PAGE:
A 19-year-old woman was killed Wednesday morning when a robbery suspect speeding the wrong way down Route 107 in Saugus crashed into her vehicle in a head-on collision, police said.
Saugus police said in a statement that the episode unfolded at 10:49 a.m., when officers were called to a 7-Eleven store at 386 Lincoln Ave. for a report of an unarmed robbery.
An officer spotted the suspect’s vehicle on Ballard Street, the statement said, but the man, later identified as William Leger, 35, of Somerville, refused to stop, leading police on a “brief pursuit” that was called off as soon as he turned onto Route 107, a divided highway, and began traveling south in the northbound lanes.
Leger drove the wrong way for about a half-mile before crashing into a vehicle driven by the 19-year-old victim, who was pronounced dead at the scene, police said.
Leger, police said, was taken to a local hospital with non-life-threatening injuries. “Charges against him are currently being sought by Massachusetts State Police,” the statement said.
No charges had been announced late Wednesday night.
“Clearly, he will face charges commensurate with the severity of his criminal actions, including causing the death of another person,” State Police spokesman David Procopio said in an e-mail. “Ultimately the District Attorney will determine the appropriate charges based on the facts and the law.”
The victim’s family identified her as Ashley Forward, a student at Emmanuel College in Boston.
“She was just a good person. ... She was very helpful,” her grandmother, Patricia Luongo said by telephone from her daughter’s home in Lynn. “She wanted to be a politician, but then [because of the coronavirus pandemic] she decided she wanted to be a nurse.”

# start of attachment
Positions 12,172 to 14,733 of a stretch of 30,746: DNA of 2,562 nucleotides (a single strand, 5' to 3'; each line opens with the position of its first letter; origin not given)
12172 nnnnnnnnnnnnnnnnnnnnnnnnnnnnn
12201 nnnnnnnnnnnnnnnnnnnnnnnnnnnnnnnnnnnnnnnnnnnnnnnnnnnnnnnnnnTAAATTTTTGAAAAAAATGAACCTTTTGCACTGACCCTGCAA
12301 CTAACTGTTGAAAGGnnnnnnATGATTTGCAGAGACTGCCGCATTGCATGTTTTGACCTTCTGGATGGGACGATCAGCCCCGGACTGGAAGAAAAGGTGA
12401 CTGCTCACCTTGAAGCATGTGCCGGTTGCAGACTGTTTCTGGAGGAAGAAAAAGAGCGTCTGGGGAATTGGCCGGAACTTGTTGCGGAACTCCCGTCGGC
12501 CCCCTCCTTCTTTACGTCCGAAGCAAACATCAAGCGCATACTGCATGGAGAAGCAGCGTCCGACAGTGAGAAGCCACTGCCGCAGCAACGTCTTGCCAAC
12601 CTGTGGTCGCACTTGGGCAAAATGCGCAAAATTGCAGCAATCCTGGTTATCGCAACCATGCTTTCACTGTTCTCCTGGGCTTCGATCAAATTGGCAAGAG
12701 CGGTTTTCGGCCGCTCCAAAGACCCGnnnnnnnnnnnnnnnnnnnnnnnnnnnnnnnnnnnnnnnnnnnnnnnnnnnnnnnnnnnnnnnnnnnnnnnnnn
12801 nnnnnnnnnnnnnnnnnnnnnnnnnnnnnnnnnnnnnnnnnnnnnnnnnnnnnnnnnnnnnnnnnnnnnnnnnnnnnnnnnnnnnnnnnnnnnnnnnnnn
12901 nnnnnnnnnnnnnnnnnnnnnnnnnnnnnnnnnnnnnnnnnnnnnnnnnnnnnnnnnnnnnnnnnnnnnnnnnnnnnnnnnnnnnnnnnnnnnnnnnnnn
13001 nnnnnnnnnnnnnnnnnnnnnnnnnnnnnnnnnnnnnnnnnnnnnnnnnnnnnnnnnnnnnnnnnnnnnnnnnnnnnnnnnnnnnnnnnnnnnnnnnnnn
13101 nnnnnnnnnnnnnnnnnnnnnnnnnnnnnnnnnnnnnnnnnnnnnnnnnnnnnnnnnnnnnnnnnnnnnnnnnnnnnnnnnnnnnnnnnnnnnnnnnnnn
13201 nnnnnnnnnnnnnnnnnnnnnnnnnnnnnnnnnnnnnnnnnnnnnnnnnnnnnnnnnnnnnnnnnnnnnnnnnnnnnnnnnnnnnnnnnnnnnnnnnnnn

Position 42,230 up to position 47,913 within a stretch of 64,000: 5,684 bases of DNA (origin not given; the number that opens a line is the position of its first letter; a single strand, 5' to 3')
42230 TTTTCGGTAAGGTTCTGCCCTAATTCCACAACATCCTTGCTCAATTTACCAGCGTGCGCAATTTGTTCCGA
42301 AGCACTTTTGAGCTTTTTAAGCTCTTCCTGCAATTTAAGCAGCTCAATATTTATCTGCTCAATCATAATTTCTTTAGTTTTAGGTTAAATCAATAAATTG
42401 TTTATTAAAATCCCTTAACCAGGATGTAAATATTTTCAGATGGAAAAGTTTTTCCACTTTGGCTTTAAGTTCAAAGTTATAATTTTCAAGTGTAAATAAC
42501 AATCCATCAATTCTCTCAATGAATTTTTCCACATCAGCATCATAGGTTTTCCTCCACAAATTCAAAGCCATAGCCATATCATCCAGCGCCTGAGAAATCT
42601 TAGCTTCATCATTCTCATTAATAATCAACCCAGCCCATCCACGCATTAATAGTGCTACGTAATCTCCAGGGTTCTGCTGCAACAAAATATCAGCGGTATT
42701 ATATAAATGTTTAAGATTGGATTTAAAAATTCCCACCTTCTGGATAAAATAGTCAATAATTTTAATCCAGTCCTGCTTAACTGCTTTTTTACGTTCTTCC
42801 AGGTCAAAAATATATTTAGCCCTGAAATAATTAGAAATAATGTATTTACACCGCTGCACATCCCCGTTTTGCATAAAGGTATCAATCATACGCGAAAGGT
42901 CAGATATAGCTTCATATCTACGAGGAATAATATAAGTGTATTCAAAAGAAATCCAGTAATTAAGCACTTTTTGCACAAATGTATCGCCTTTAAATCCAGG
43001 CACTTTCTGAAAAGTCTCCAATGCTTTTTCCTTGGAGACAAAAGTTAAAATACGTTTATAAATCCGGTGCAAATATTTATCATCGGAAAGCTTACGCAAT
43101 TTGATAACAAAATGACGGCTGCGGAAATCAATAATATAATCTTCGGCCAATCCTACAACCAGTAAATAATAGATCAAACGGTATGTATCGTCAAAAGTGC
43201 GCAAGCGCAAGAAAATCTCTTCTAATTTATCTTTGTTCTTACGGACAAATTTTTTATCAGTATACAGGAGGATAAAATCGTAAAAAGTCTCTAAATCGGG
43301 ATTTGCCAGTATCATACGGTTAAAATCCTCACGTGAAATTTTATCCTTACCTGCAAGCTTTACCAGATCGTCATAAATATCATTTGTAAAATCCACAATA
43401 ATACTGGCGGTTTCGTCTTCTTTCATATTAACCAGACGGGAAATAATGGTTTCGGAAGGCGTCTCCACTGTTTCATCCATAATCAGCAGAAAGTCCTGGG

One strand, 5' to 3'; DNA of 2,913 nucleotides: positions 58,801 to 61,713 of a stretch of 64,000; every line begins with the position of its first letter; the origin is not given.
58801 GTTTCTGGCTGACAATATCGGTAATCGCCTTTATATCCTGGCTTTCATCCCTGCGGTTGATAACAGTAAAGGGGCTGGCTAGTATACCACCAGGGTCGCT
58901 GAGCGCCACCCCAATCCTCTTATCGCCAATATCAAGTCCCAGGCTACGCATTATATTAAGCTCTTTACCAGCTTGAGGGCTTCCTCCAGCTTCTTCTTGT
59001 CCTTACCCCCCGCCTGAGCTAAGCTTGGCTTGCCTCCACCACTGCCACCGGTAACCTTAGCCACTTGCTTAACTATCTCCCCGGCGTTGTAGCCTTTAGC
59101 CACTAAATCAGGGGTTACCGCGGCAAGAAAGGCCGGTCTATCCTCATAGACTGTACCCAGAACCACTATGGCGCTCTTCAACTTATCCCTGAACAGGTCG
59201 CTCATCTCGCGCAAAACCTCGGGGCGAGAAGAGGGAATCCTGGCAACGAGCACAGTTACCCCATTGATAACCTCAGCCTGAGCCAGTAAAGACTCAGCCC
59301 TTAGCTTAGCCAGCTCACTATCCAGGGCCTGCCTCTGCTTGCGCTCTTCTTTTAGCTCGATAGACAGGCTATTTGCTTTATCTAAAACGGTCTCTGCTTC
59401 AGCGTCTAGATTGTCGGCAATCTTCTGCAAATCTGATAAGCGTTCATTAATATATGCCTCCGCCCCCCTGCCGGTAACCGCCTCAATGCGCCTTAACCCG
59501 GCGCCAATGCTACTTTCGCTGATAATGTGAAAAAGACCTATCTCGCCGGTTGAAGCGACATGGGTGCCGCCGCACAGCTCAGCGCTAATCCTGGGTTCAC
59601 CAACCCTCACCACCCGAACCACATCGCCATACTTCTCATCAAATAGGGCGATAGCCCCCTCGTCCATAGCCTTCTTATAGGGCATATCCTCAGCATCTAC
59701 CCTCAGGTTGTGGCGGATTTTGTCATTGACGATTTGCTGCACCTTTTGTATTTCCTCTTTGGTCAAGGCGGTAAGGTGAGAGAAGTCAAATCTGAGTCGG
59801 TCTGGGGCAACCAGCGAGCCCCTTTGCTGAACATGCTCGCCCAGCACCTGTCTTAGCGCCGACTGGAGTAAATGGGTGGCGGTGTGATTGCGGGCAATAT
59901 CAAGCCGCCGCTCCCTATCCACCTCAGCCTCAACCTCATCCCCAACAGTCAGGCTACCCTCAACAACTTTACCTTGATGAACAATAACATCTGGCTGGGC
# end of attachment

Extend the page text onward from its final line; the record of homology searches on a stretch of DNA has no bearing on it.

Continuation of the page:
Forward had just completed her first year in Emanuel College‘s nursing program, Sister Janet Eisner, the Catholic liberal arts college’s president, said in an e-mail to the campus community.
“I ask all of you to join with me in praying for Ashley’s family in this most difficult hour,” Eisner wrote.
Luongo said her granddaughter was an athlete who coached softball and helped win a cheerleading competition in Florida.
“She was involved with everything. She was just unbelievable,” she said.
Forward was coming to see Luongo when the crash occurred, and the grandmother became concerned when the teen was late arriving.
Luongo said State Police came to her home around noon and notified her of her granddaughter’s death. She then called her daughter, Michelle Luongo, who is an MBTA employee and was at work in Charlestown.
Michelle Luongo attended a candlelit vigil for her daughter on Wednesday night, her mother said.
Forward also had a 20-year-old brother and a 10-year-old sister, her grandmother said.
“Her brother is really beside himself,” she said. “He’s been taking it so hard.”
Travis Andersen can be reached at firstname.lastname@example.org.